Indiantelevision.com's First Take on Star Plus' 'Hatim'

'Lord of the Rings': the 'desi' version

(Posted on 24 December 2003)

Hooded horse-riders riding in the dark, wizards in long robes waving their sceptre, huge castles, dragons, angels and witches - right down to the eerie orchestra in the background - a desi Lord of The Rings with a dash of filmi masala, that's how one could sum up Sagar's latest fantasy saga, Hatim. The serial - a weekly - will launch on Star Plus from 26 December in the 8 pm slot.

Directed by Amrit Sagar and Shakti Sagar, Hatim is the typical Middle Eastern adventure of the prince of Yemen - the brave Hatim (Rahil Azim) on his mission to rescue his beloved princess and the world from the clutches of the evil Dajjal (Nirmal Pandey).

His quest leads him to strange lands and alien creatures, and he find the answers to seven questions that can save the world. So what's new? As a tale, this is a story that has been told several times over through films and TV serials. But what's unique about Hatim is the sheer grandeur and pace of the production.

The very first episode packs quite a punch. On the one hand, it describes everything from the hero's birth to the king and queen of Yemen, his growing love for horseriding and adventure in his youth. As the show proceeds audience get a glimpse him rescuing the princess of Paristan- Jasmine (Pooja Rawal), and the subsequent romance and betrothal. On the other hand, it juxtaposes the narration of the villain's birth as the human incarnation of the evil force, who wants to control the world. Evil incarnate- Dajjal murderers King Jaffar, usurpes his throne and then connives to marry a good, righteous girl, the Rajput princess Sunayna.


HE-MAN! Rahil Azim as Hatim, the brave prince of Yemen

Director Amrit Sagar explains, "We didn't want to make a typical TV serial where even after 10 episodes the story doesn't move ahead. Every one-hour episode of Hatim will have the hero presented with a new riddle and how he solves it at the end. We wrote this serial like a film script, where every scene takes the story forward."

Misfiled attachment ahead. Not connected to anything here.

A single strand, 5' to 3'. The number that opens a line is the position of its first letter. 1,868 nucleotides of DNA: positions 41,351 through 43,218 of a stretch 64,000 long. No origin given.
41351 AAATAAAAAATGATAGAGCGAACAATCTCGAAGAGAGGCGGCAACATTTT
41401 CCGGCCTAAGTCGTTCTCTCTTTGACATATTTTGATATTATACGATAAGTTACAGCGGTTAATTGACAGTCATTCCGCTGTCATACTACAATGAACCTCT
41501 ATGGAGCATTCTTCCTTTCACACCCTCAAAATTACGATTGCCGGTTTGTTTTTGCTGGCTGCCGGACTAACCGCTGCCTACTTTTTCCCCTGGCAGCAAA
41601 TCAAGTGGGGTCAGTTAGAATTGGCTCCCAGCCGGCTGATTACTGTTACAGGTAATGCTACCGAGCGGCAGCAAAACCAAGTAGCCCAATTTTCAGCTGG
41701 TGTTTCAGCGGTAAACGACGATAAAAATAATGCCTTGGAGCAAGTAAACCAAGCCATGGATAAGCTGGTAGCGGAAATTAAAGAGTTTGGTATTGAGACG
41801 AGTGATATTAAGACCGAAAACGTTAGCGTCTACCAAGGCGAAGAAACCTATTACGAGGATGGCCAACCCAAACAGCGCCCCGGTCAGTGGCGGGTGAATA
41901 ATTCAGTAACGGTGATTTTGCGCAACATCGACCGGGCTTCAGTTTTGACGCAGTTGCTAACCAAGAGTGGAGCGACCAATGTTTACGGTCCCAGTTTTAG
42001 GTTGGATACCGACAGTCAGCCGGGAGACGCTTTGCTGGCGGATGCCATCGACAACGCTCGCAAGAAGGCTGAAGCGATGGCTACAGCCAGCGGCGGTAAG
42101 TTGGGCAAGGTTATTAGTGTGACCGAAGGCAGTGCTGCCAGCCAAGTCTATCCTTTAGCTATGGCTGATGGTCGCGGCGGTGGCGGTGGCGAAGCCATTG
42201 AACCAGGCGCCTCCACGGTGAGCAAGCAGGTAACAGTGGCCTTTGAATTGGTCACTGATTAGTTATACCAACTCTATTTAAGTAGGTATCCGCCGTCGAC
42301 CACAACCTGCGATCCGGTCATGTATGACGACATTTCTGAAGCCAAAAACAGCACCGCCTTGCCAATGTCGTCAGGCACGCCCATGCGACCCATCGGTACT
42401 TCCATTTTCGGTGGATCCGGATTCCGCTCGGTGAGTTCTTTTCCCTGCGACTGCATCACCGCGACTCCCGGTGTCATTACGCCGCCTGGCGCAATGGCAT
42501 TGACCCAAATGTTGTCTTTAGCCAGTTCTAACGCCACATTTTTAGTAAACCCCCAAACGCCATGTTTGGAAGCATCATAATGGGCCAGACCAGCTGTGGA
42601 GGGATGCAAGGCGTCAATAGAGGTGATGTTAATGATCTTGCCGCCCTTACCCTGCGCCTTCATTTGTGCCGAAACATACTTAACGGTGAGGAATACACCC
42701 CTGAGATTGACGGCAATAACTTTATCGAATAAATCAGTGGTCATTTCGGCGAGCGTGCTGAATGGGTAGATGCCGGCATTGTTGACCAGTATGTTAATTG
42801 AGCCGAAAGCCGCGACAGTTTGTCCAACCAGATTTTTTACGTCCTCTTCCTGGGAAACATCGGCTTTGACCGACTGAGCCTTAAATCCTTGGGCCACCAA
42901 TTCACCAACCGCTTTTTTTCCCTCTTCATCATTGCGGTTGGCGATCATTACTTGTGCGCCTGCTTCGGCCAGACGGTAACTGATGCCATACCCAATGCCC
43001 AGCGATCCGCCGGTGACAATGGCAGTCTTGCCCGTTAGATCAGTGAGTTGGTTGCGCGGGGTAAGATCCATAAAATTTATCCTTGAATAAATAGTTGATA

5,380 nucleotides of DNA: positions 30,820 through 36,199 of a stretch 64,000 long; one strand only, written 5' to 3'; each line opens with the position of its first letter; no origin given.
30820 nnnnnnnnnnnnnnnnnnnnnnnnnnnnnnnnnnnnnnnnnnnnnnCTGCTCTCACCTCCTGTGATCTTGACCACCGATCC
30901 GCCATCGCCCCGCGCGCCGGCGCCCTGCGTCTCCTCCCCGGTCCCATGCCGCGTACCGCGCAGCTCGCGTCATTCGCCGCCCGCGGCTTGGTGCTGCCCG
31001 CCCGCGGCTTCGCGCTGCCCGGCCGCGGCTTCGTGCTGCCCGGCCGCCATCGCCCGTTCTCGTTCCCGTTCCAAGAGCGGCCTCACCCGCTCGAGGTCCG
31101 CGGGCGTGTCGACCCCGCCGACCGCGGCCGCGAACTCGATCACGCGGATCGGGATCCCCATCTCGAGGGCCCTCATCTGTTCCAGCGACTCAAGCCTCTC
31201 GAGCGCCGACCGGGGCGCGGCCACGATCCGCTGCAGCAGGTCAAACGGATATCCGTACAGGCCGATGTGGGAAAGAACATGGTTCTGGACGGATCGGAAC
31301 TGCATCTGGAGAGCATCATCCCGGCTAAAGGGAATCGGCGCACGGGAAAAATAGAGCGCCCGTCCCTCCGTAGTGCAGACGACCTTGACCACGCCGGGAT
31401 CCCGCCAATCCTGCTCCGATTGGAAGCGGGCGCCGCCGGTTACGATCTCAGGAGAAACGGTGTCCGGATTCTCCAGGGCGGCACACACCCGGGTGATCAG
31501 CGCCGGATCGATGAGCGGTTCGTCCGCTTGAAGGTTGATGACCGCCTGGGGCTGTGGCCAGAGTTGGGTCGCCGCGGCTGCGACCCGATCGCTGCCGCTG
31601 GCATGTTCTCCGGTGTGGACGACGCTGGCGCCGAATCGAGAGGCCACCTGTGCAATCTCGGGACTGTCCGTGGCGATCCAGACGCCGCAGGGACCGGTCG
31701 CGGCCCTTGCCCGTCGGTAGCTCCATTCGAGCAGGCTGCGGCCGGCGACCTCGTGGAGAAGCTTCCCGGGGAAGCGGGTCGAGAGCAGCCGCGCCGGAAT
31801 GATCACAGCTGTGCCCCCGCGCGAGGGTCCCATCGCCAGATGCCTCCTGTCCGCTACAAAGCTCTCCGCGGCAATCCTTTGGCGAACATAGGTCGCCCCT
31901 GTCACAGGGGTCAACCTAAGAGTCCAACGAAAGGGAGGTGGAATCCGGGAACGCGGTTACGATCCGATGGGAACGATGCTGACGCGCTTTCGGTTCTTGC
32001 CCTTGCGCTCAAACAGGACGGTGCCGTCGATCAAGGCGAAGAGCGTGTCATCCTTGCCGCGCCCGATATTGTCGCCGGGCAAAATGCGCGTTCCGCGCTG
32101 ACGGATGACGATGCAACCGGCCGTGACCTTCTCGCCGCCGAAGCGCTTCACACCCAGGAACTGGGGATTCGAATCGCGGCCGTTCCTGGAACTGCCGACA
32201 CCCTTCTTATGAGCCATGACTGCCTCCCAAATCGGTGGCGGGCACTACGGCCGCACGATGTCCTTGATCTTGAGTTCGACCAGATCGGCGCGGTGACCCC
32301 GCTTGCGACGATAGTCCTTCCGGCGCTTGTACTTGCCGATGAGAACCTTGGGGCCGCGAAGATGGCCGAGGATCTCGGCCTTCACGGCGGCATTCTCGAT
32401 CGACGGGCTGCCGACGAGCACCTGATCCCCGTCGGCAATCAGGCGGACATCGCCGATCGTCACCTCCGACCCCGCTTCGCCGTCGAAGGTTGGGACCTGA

Indeed, in some places Hatim's production values, evident in the 3D characters, sets, graphics and visual effects that producer and visual effects expert that Jyoti Sagar has woven into the story, do aspire to the silver screen.

But where production values stand out, story narrative lags. Particularly, scenes like the one where the prince saves the princess from some villainous alien creatures following her (no one has explained why) seem contrived.

Performances are needlessly loud and costumes, hair dos and make-up appear a bit shabby but overall impression remains good. Also, as is the current popular trend on TV, the evil Dajjal has been glamourised far beyond necessity. Apart from more footage, Najoomi's malicious machinations and sheer screen presence of a familiar Hindi film villain like Nirmal Pandey make more impact than the hero himself.


A still from 'Hatim'

But the directors just shrug it off. "I think it's because the sets of Dajjal's castle are done so well. Also, as a story, the villain has been given more prominence to build the whole base of the conspiracy for the forthcoming story. You'll see that the hero will shine through later. In the second episode itself, the hero will be leaving Yemen to start his adventures," defends Amrit Sagar.

Then will start Hatim's triumphing operation after operation, episode after episode.

However, neither the Sagars nor Star Plus are willing to commit to the longevity of this weekly. Star India VP content and communications, Deepak Segal comments generously, "There are questions within questions and riddles within riddles. So the show can run as long as it wants." Sure, considering the haste with which channels discontinue slow-running serials these days, let's hope the channel allows Hatim to at least answer all seven questions.

 
 
 
 

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